Hampton Roads hospitality industry is seeing a stronger rebound from the pandemic than the rest of Virginia


NORFOLK, Va. (WAVY) – Old Dominion University continues to monitor the hospitality industry in Virginia and across the country.

On Monday, ODU’s Dragas Center for Economic Analysis and Policy released the most recent monthly hotel data from STR, a global firm that monitors the hospitality industry.

Data shows Hampton Roads saw hotel revenue increase 9% in 2021 compared to 2019. The recovery from the industry’s hit during the pandemic is outpacing the recovery both in Virginia and across the country. The Hampton Roads hospitality industry outperforms the nation’s top 25 markets in metrics such as revenue growth and revenue per available room.

However, Virginia hotel revenue is still 18% lower than in 2019. Northern Virginia and Richmond — the other two markets that make up the bulk of the state’s hotel industry besides Hampton Roads — still record significantly lower income rates. for 2021 compared to 2019. Northern Virginia revenue in 2021 was still 47% lower than in 2019, while Richmond was 4% lower.

Hampton Roads has “more than recovered” from the downturn caused by the pandemic.

“The state’s hospitality industry still has a long way to go before it fully recovers from the pandemic,” the Dragas Center said in a press release Monday. “…Essentially, the Northern Virginia market, which accounted for 43% of revenue generated in the Commonwealth in 2019, is responsible for most of the state’s decline for 2021.”

Room rates in Virginia also decreased in 2021 compared to 2019: the average daily rate for hotel rooms in 2021 was $105, down 7% from the 2019 rate.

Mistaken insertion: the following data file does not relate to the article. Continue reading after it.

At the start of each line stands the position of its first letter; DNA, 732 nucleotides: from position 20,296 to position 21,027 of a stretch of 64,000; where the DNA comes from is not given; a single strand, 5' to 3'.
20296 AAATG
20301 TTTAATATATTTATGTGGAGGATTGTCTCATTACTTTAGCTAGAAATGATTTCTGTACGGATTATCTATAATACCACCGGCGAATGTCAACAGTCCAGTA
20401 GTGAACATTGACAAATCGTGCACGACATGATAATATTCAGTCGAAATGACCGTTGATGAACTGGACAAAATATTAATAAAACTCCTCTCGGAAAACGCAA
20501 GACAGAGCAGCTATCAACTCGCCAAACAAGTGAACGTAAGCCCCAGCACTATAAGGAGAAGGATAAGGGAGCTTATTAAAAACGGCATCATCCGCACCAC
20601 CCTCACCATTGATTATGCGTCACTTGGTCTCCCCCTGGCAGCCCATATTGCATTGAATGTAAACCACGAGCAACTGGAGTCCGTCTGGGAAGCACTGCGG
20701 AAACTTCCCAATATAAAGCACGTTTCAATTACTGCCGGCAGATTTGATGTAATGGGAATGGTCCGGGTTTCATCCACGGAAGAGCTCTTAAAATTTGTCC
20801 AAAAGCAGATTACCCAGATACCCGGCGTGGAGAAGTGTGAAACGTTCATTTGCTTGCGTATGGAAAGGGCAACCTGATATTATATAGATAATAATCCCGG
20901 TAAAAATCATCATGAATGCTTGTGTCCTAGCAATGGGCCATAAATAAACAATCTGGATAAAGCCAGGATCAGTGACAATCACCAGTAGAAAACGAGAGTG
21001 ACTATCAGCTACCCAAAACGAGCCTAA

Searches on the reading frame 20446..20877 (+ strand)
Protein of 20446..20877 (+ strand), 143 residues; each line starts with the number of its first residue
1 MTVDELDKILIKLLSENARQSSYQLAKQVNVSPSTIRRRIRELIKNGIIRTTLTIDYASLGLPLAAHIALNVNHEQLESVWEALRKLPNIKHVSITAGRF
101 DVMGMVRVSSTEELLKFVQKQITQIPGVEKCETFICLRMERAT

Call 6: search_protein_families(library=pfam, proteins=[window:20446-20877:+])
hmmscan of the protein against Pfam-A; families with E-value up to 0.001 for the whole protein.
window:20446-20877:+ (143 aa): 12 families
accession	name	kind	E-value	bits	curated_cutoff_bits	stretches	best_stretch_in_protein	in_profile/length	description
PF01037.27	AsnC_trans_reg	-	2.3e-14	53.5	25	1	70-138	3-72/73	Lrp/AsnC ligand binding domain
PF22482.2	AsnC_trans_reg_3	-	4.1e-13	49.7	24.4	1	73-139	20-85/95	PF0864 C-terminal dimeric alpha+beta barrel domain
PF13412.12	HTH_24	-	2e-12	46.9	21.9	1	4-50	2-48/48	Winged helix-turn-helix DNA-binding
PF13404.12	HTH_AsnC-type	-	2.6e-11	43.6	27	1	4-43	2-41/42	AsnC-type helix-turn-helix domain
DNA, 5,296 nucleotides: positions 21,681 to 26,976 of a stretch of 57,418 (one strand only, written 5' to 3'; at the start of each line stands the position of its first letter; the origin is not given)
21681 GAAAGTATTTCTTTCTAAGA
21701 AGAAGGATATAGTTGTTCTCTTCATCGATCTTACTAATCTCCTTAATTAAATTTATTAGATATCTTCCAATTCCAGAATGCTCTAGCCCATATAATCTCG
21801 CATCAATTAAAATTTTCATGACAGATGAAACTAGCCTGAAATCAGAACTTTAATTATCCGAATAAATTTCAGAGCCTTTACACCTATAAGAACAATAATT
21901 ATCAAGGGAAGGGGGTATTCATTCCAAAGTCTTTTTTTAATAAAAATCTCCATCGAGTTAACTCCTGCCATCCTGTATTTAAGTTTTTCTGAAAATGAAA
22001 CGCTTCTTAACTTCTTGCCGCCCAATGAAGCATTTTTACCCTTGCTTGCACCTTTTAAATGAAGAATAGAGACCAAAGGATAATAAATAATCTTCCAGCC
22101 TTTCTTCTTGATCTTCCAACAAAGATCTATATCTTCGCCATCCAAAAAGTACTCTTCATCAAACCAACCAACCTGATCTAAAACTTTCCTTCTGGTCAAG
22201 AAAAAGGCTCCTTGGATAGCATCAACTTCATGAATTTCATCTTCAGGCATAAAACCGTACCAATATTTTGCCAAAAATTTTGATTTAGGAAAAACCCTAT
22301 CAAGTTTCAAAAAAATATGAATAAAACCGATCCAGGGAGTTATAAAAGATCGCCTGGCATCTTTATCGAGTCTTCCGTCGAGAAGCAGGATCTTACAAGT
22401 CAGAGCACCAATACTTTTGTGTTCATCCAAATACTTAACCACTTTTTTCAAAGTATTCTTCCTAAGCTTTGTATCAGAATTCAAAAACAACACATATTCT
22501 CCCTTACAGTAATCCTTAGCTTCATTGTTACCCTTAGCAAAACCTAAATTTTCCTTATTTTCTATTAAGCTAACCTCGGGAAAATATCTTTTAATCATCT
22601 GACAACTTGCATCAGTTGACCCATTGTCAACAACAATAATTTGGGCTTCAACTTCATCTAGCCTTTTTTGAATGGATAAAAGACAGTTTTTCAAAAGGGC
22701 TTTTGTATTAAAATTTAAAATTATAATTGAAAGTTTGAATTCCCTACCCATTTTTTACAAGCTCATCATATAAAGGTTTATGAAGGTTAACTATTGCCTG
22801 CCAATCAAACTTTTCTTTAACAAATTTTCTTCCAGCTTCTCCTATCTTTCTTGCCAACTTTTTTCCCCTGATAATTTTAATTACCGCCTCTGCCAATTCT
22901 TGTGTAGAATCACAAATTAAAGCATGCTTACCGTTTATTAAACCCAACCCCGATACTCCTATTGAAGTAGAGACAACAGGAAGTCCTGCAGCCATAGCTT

Revenue per available room, which experts say is used as an industry standard to gauge the health of the lodging industry, fell to $59, 18% below its 2019 level .

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Rooms sold declined in various Virginia markets, with the exception of the Chesapeake and Suffolk market. Rooms fell 31.4% in Northern Virginia, 8.9% in Charlottesville and 1.4% in Hampton. Chesapeake/Suffolk saw the number of rooms sold increase by 4.9%.

Within Hampton Roads, the Virginia Beach market has seen some success, with revenue growing 21% in 2021 over 2019 rates. drop in income.

“The hospitality industry continues to recover across the Commonwealth and has fully recovered in Hampton Roads,” said Professor Vinod Agarwal of the Dragas Center. “With increased vaccinations, growing consumer confidence and continued pent-up demand for leisure travel, we have seen a significant improvement in hospitality industry performance over 2019 levels, and we expect the The industry will continue its recovery in 2022. Omicron cases, persistent COVID-19 infections, hospitalizations and deaths among unvaccinated people also threaten to undermine the pace of recovery.

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